(3) Compulsory Purchase powers are available to the Council when it is considered to be “in the public interest” What are your views on this?

I hope you will take this matter seriously. I look forward to hearing from you.

Yours sincerely,

 (signed and dated)

PLEASE KEEP THIS CAMPAIGN ON THE ROAD! I strongly suspect that at the moment, the advantage lies with the inertia of our Council. We need to change that. Copies of any replies you get would be appreciated. Contact me at

Wednesday, 17 October 2012

THERE IS GROWING LOCAL DISCONTENT about Wisbech becoming a poor relation in Fenland, with all the attention and positive activity being centred on March. A particular focus of people's anger is the continued inactivity over the wrecked former Belfast building. There is an online where you can sign up to register your complaint. The link is here:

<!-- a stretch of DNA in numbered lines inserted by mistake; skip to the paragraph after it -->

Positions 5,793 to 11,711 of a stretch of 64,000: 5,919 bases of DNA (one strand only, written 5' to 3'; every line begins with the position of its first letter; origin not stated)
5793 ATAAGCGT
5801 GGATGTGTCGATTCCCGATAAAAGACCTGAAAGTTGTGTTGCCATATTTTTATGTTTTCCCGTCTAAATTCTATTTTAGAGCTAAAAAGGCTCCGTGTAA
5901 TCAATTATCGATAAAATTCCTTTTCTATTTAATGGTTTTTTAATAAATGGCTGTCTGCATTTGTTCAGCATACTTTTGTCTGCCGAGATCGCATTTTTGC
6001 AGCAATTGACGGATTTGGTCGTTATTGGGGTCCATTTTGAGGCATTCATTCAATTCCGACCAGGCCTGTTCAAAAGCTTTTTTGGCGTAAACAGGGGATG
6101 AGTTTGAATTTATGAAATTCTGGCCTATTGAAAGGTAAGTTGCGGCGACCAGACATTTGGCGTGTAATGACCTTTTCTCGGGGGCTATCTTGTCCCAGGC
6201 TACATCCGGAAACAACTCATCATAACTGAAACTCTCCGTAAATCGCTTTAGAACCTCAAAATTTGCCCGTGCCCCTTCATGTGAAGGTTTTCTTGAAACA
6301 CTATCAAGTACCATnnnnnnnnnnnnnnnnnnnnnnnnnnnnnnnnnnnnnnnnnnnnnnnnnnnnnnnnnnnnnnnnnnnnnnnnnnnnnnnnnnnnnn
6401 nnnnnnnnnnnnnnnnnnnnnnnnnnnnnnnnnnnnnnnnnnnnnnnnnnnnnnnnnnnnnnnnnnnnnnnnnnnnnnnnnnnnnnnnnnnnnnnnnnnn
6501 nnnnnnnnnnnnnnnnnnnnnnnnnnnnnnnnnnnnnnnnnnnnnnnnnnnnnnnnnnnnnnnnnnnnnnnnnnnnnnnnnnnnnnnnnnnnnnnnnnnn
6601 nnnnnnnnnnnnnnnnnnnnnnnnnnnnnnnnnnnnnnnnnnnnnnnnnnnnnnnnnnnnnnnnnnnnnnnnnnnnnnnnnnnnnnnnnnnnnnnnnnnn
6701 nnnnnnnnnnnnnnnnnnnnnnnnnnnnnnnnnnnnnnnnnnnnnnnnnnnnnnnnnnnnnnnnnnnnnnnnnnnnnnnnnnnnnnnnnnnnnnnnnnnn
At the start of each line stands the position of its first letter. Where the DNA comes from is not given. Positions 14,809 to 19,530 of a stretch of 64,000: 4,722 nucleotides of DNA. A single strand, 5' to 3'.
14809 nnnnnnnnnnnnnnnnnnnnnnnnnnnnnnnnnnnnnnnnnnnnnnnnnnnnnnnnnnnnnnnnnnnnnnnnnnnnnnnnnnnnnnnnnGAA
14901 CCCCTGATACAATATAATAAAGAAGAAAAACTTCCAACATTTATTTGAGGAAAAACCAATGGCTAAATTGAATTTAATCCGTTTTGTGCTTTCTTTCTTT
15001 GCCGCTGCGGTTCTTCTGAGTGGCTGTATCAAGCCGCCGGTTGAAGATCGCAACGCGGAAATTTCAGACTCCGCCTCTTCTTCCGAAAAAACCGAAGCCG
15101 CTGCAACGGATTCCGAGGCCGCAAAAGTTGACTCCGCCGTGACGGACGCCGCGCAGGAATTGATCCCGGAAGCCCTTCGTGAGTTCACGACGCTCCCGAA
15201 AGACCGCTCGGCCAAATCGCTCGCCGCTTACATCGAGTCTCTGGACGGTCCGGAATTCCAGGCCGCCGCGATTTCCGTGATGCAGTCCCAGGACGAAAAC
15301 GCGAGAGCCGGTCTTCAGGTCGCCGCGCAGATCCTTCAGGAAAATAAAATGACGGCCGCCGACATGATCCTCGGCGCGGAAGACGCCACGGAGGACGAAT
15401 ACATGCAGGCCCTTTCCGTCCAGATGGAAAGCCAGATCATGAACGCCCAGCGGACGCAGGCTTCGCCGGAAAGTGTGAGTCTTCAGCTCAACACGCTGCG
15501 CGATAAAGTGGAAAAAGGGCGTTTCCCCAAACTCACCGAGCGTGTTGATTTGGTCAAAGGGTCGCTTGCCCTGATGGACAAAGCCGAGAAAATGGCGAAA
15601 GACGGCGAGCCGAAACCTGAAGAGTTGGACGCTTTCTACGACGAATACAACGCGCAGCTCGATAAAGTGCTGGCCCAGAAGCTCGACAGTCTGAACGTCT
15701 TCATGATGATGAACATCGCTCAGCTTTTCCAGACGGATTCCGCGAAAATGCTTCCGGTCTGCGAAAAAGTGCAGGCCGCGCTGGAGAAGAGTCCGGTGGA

Simply click the 'sign' tab. You will be asked to leave an email address, and a comment.

IF YOU HAVE EMAIL ACCESS then how about contacting Fenland District Council, and asking them just what they are doing about the building? The link is HERE

ALTERNATIVELY you can write a letter to FDC. Their address is below:
(Planning and Building)
Fenland Hall, 
County Road, 
Cambridgeshire PE15 8NQ 

Here are some simple letters which you can highlight, then copy and paste into a Word document on your computer

xxxxxxxxxx (your address)

Fenland District Council,
(Building and Planning)
Fenland Hall,
County Road,
March PE15 8NQ

Dear Sir/Madam, I am writing to ask what is being done about the derelict former Belfast building in Wisbech. This is one of the first things visitors see when they come to the town. I strongly feel that Wisbech is a poor cousin in Fenland when it comes to working on our heritage and keeping the town looking good. I would be grateful for a reply telling me what efforts have been made to contact the owner of the premises, and what pressure has been brought to bear on them to make good the damage, or to return the building to proper use.